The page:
I’m a Millennial. Why do I need insurance?

Did you recently start your first job? Are you out on your own for the first time? As you work to build your career and independence, you’ll be assuming more financial responsibility. Take some time to look at your employee benefits package. While you may be familiar with health, dental, and vision insurance, there are other types of insurance that you may want to consider. These products may help you round out your coverage and protect what you love about your life.

Are you trying to build up your savings?

If you are putting aside money to build a rainy-day fund, to pay off student loans, or even to get a jump start on your retirement savings, you may want to consider disability insurance. Why? If you get hurt or sick and can’t work, disability insurance provides you with a portion of your paycheck, once your claim is approved. This cash benefit can help you stay on track with your expenses (e.g., rent, groceries) so you don’t have to rely on your savings alone while you are out of work.

Did you elect a high deductible health plan (HDHP)?

While an HDHP may be a good fit for your current health and medical needs, it’s important to remember that you are responsible for 100% of the costs until you meet your deductible. Accident and critical illness insurance can help you reach your deductible. Here’s how:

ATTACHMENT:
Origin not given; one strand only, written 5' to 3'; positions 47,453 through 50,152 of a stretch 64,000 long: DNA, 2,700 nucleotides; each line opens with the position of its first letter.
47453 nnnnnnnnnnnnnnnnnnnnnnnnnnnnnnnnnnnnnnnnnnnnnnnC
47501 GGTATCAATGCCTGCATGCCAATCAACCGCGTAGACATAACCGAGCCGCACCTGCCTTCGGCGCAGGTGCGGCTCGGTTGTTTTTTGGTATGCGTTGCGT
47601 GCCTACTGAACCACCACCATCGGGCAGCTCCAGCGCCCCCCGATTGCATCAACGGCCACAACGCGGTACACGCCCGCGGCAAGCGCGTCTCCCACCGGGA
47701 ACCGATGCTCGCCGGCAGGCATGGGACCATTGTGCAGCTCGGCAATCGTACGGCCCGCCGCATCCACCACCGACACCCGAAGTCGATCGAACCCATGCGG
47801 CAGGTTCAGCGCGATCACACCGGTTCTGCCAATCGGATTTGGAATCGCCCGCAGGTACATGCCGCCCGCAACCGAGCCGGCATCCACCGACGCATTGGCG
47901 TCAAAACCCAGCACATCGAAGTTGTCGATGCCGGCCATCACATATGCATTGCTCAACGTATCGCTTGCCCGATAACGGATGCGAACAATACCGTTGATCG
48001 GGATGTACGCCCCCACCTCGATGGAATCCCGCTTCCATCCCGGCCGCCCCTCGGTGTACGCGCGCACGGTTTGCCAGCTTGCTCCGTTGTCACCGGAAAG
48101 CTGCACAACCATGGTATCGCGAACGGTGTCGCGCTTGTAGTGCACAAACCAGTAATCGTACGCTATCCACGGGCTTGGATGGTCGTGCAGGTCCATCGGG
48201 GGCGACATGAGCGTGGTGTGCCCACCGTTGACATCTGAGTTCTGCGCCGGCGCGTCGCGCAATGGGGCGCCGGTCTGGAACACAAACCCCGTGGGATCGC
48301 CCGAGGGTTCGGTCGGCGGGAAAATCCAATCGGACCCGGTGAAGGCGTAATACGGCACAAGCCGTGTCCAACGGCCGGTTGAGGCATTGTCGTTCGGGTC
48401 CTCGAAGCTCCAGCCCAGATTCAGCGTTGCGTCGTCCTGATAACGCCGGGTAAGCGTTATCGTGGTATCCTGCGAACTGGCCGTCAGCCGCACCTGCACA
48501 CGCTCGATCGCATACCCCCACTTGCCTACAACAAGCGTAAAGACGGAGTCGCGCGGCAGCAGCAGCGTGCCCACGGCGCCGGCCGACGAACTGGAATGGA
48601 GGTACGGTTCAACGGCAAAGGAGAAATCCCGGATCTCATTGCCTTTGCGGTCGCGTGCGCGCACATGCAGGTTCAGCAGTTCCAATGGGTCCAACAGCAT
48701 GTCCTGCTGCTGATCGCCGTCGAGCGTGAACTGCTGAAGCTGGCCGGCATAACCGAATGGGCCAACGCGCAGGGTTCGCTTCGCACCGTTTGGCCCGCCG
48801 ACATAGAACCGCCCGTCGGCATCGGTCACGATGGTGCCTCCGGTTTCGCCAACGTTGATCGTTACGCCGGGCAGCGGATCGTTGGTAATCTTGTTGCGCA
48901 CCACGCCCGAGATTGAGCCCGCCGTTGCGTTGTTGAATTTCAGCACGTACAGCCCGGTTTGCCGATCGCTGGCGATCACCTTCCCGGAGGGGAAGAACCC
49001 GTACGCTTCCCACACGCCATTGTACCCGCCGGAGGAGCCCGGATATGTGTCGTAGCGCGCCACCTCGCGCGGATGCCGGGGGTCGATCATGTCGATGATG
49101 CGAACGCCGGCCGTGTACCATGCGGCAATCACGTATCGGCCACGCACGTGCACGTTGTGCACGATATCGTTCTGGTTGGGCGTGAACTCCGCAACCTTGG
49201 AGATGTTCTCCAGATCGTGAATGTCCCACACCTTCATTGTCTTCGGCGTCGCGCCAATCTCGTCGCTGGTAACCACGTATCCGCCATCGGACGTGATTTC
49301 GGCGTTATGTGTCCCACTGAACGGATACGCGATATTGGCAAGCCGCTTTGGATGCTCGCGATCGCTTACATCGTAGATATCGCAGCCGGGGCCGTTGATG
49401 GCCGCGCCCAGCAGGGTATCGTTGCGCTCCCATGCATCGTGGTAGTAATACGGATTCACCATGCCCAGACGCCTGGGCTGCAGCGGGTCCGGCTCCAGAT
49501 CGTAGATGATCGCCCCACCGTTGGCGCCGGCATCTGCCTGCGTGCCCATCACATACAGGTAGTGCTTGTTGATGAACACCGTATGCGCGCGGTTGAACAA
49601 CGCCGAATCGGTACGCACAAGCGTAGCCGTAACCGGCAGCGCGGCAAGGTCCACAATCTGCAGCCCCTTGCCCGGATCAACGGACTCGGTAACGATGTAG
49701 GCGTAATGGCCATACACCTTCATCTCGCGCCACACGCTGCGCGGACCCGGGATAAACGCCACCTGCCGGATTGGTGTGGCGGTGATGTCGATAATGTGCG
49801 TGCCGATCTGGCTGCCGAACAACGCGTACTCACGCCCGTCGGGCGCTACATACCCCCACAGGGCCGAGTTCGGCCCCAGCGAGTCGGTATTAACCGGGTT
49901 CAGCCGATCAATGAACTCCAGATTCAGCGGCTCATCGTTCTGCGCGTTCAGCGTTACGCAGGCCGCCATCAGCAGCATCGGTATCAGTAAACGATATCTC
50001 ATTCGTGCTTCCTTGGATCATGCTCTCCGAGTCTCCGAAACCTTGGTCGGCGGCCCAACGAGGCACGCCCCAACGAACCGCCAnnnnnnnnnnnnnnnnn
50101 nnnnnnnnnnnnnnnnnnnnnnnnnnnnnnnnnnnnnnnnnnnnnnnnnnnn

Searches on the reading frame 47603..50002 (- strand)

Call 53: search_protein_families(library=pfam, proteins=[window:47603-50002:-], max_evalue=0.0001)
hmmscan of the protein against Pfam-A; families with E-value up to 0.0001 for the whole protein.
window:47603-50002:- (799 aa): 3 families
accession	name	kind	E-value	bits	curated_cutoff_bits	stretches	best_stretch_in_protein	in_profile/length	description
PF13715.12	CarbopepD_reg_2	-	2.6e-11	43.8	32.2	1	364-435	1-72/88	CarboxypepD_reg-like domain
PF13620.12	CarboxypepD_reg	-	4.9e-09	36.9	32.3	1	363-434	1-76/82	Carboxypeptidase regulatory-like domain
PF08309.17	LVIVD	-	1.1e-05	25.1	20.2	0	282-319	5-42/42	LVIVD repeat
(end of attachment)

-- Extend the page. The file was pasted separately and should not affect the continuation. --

• If you have an active lifestyle, an accident could mean doctor appointments, a trip to the ER, an X-ray, or even crutches—all of which can add to out-of-pocket expenses if you haven’t met your deductible. Accident insurance can help you pay for those expenses by paying you a cash benefit for injuries, treatments, and loss, once your claim is approved.
  • If you’re concerned about being diagnosed with a serious illness or cancer due to family history, critical illness insurance provides a lump sum payment—once your claim is approved—that you can use to help pay for medical or everyday expenses if you were to develop a serious condition.

Do you have student loans or credit card debt?

Though no one wants to think about needing life insurance, it’s an important benefit to consider if you have any debt—especially if you share the responsibility with someone else (e.g., your parents or a spouse). While government student loans—like direct loans or Stafford loans—are typically discharged upon your death, private student loans and credit card debts may require full repayment. Having enough life insurance to cover your student loans, credit card debt, or other loans you may have can help ensure that your financial obligations are covered if anything happens to you.

Although you may not have given insurance much thought, it’s important to take the right steps to evaluate your benefits options so you can protect what—and who—you love.

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SLPC 26280 11/14 (exp. 11/16)

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